‘Giving back something broken’ undoes all your good work and then some.

In Stephen Donaldson’s Second Chronicle of Thomas Covenant, the protagonist Covenant points out that ‘there’s only one way to hurt a man who’s lost everything: Give him back something broken’.  While that is certainly melodramatic for the tone of this post, it is something than rings true in user experience.  If your system does something good for users and then takes that something good away without good reason it will make the user angry.

Let me give you an example:  Long time readers of this blog will remember how pleased I was with the pre-pay option available at my local supermarket.  Recently the chain involved in that post has brought out a loyalty card which allows you to collect those four cent petrol vouchers on the card, rather than stuffed into your wallet.  This works particularly well for my partner and I, since we don’t own a car and therefore only rarely purchase petrol; it means when we do purchase petrol we can just hand over the card rather than having to remember to save the dockets and present them at the right time.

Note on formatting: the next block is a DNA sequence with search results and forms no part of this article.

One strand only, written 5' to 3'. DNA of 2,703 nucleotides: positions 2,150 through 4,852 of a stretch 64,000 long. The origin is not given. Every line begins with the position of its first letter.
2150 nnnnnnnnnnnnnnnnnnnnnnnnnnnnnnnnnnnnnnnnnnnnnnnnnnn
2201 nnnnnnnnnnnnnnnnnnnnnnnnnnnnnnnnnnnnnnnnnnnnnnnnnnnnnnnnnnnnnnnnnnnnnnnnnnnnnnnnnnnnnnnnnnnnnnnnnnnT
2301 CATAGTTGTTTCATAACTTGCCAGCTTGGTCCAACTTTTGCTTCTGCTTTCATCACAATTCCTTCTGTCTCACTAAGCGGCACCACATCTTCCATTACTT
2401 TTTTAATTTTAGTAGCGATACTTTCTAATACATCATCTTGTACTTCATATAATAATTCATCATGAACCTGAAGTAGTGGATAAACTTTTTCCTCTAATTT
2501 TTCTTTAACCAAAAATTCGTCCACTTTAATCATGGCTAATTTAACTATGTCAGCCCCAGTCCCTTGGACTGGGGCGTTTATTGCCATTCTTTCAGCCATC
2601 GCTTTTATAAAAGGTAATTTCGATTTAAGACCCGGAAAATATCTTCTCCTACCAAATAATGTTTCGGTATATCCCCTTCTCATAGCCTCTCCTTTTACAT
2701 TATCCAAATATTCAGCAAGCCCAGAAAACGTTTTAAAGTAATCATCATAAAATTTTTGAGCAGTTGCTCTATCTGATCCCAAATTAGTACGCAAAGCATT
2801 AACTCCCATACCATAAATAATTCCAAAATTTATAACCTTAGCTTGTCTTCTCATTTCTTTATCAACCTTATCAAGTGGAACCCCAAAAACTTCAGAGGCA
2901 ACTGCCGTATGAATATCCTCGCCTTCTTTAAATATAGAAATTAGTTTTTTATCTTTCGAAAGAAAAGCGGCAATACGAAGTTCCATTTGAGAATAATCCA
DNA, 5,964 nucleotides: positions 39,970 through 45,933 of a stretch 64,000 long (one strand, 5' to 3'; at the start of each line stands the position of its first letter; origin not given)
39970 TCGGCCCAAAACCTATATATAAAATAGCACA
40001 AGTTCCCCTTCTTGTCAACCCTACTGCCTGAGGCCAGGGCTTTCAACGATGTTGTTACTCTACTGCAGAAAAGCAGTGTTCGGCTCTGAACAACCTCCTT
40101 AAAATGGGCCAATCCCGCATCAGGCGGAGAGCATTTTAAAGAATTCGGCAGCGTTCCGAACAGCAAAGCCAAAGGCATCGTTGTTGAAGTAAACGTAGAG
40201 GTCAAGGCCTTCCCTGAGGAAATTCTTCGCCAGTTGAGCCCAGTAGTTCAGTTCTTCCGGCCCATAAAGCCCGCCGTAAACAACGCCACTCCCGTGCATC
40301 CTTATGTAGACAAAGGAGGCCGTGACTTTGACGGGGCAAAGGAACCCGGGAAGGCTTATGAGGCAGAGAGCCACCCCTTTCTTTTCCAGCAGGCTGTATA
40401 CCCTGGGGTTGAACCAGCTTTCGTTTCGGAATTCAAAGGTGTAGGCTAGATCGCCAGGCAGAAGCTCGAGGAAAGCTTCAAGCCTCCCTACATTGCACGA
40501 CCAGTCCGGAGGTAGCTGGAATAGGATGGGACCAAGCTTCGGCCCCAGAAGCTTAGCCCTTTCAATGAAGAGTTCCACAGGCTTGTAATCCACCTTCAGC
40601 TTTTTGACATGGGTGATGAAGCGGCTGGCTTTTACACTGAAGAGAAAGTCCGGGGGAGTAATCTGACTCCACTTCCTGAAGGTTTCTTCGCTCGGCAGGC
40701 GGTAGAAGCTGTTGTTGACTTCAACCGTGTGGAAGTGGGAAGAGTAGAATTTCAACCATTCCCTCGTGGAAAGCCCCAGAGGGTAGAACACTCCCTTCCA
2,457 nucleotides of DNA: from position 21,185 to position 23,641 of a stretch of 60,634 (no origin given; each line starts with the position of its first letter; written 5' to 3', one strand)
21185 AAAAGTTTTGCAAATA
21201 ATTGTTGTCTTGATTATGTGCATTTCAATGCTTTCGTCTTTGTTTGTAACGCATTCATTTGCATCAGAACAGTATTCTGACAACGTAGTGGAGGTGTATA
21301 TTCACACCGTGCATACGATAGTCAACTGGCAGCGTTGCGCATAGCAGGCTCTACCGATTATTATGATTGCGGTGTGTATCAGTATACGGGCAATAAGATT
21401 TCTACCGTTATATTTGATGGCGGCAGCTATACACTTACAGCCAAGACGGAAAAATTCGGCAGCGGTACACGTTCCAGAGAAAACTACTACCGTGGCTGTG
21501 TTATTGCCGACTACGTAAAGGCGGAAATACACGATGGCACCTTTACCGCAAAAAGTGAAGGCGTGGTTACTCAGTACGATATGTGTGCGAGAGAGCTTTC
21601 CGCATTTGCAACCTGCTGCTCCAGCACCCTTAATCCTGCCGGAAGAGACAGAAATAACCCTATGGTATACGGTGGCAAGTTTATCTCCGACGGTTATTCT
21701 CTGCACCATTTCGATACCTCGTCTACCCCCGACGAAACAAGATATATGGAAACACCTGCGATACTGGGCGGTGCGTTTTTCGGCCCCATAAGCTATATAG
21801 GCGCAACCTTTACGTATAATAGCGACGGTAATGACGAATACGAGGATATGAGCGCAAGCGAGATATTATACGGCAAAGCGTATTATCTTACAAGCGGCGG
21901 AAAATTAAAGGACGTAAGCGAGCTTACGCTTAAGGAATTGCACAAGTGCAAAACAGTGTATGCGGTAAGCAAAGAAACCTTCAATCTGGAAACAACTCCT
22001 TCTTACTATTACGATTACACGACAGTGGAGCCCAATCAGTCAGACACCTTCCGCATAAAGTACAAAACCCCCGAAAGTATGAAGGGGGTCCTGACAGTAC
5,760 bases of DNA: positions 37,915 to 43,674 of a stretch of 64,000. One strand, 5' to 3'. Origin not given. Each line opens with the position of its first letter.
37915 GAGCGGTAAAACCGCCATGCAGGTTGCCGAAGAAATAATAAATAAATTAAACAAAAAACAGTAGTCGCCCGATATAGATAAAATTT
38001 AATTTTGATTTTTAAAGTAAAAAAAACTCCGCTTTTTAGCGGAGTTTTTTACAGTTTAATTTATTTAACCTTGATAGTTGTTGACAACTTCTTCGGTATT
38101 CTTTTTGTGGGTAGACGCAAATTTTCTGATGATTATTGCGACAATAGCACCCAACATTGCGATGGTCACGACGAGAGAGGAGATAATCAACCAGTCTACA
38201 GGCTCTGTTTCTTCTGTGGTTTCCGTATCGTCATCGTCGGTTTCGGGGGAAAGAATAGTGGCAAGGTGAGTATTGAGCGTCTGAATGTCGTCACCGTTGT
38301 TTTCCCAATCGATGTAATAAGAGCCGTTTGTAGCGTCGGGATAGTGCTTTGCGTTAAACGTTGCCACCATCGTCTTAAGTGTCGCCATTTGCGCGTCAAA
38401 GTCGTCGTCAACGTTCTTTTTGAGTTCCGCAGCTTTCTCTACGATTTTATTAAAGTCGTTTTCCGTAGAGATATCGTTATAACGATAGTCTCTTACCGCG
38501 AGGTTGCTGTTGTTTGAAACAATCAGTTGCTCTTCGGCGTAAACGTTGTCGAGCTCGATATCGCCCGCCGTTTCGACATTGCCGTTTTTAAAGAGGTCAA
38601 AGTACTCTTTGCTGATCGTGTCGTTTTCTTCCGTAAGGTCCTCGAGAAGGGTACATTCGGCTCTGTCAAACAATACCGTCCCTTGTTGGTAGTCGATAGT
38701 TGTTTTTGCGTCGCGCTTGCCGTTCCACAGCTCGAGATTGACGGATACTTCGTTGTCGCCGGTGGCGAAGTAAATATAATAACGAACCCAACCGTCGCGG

So far it all sounds pretty good, right?  The problem is, this card breaks the pre-pay option on the supermarket tills.  You can put all the information in, but when you hand the cashier your loaylty card, it cancels the transaction you have begun and forces the cahsier to start all over.

This problem takes a system that works in favour of the customer, and turns it on its head: the customer does the work of entering their information, only to have that work completely wasted.  It would be less annoying not to have the option to pre-pay in the first place. The supermarket needs to fix this problem, or remove the pre-pay option before they get into more loyalty schemes (as is happening in the next couple of months).

What experiences do you have of systems that were working really well only to turn on you at the last minute?

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